Ambiguous Eating and Bodies in Global Asia: Perspectives from Critical Food and Development Studies
- Judith Ehlert University of Vienna
- Nora Faltmann SOAS University of London
- judith.ehlert (at) univie.ac.at
- nora.faltmann (at) univie.ac.at
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The globalisation of the agro- and food systems have touched down and acquired new and huge markets in Asia, characterized by potent and aspirational consumers. Global economic integration is coupled with a growing commercial and consumerist interest in the body – also in the body that eats and is being fed. Striving Asian markets have thus attracted growing investment capital in the fields of body and beauty industries, retail, convenience food, gastronomic franchising and industrial branding. In the midst of nutrition transitions, regulatory policies and development interventions target persisting malnutrition, food-related diseases and food insecurities.
Having been subject to food insecurity over decades, consumers increasingly have to manoeuvre within diversifying food options coupled with questions of access and exclusion, conflicting food, body and health discourses and in a context in which consumption and production systematically decouple. It is the transgressive nature of food, its delineation, crossing and exceeding of spatial, discursive, behavioural and material boundaries (Jenks, 2003; Goodman and Sage, 2014; Ehlert and Faltmann, forthcoming 2018) that make this panel focus on ‘food anxieties’ to stress the ambiguous nature of the relationship between humans and food. Food, its consumption and surrounding discourses offer insights into people’s class-based, racialized and gendered embeddedness within global capitalist food systems. Moreover, it can be academically approached within codes of body ideals and conduct (Lupton, 1996; Probyn, 2000; Cairns and Johnston, 2015), social norms, taboos on food provisioning and responsibility (DeVault 1994) and productivity and governance (Featherstone, 1991; Foucault, 1977, 1978).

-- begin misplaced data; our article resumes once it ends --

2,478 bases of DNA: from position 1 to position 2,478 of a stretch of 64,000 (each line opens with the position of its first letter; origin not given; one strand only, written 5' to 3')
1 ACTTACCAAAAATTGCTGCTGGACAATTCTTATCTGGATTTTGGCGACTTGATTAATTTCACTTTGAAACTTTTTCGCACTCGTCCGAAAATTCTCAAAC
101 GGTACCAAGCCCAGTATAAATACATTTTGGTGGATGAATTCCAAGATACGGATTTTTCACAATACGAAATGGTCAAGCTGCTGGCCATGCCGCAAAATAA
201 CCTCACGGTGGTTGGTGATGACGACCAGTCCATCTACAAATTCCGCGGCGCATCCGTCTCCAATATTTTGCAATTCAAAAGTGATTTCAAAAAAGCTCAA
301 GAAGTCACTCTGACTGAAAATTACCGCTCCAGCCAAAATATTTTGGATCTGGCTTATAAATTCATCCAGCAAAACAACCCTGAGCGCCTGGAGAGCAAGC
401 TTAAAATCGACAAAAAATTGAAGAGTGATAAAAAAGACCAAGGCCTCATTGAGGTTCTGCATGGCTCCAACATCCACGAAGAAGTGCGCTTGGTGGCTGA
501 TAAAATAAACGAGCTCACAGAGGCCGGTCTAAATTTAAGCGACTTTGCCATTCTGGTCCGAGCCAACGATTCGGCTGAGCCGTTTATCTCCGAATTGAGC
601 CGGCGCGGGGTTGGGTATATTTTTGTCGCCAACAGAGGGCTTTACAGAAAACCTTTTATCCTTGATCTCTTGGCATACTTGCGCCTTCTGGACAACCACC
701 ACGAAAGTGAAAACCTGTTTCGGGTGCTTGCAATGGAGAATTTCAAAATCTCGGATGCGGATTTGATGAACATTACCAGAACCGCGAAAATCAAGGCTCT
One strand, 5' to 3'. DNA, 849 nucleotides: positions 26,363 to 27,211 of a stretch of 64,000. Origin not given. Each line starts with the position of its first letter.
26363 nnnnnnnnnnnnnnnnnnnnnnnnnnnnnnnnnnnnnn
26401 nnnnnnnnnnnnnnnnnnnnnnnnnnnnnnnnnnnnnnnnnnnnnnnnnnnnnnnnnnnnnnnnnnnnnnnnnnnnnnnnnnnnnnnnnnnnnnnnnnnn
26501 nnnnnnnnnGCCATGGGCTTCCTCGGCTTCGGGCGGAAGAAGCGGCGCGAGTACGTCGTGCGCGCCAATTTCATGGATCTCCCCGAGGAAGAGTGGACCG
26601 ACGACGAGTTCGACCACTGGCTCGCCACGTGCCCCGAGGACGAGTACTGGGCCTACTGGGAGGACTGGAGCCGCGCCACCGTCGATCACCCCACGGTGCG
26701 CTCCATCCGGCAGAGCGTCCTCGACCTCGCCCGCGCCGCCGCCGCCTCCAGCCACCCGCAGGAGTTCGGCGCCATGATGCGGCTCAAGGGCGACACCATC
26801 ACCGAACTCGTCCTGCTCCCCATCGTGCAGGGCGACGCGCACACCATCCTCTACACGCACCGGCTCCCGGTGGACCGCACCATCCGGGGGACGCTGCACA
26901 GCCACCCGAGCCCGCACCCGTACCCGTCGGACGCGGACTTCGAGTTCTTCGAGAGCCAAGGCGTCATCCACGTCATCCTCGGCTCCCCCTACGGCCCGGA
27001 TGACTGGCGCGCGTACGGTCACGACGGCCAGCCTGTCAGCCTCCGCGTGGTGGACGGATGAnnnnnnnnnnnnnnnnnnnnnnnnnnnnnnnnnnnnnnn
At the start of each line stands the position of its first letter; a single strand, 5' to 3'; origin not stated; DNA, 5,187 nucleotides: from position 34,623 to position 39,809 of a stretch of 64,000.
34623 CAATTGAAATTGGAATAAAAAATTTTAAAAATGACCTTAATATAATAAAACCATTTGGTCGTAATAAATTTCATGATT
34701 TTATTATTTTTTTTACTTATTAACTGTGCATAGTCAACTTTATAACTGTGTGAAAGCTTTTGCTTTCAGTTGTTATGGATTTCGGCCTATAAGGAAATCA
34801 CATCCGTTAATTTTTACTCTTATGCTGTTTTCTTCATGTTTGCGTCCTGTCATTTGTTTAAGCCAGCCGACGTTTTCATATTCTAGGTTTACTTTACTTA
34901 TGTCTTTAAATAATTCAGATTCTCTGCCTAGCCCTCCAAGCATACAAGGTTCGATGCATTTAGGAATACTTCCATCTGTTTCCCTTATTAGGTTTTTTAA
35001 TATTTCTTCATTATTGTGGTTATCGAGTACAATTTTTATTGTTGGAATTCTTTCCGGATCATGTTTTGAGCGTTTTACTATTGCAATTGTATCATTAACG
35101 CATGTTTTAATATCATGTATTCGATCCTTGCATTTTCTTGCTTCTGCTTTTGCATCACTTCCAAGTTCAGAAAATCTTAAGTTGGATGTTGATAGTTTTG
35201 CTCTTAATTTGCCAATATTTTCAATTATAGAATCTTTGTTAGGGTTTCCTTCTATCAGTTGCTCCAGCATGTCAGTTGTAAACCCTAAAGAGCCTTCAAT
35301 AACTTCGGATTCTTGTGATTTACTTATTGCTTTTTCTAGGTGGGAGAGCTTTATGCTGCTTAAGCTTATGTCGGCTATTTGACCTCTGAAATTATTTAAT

What forms of agency and new ways to connect to food do people pursue in their everyday lives in times where contradicting messages and normative accounts circulate, issued by the food industry, the media and developmental policies? How do governments, industries as well as notions and practices of development shape the structural conditions and ambiguities of transitioning food systems?
This panel invites papers that in one way or another relate to such conflictive moments and contexts of agency and structural power over what and how people consume food in Asia. Invitations from scholars working in the broad fields of critical food and development studies promises to open up space for constructive discussions from various disciplinary backgrounds and theoretical perspectives. We are looking for papers that focus (but are not limited to) on the following topics:
(Gendered) Food-related self-objectification, body policing and eating disorders; Food Safety and Food Insecurity; Food Waste; Counter Narratives and hegemonies: Social food movements, food policies and agro-food industries; Human-animal relations/animal welfare.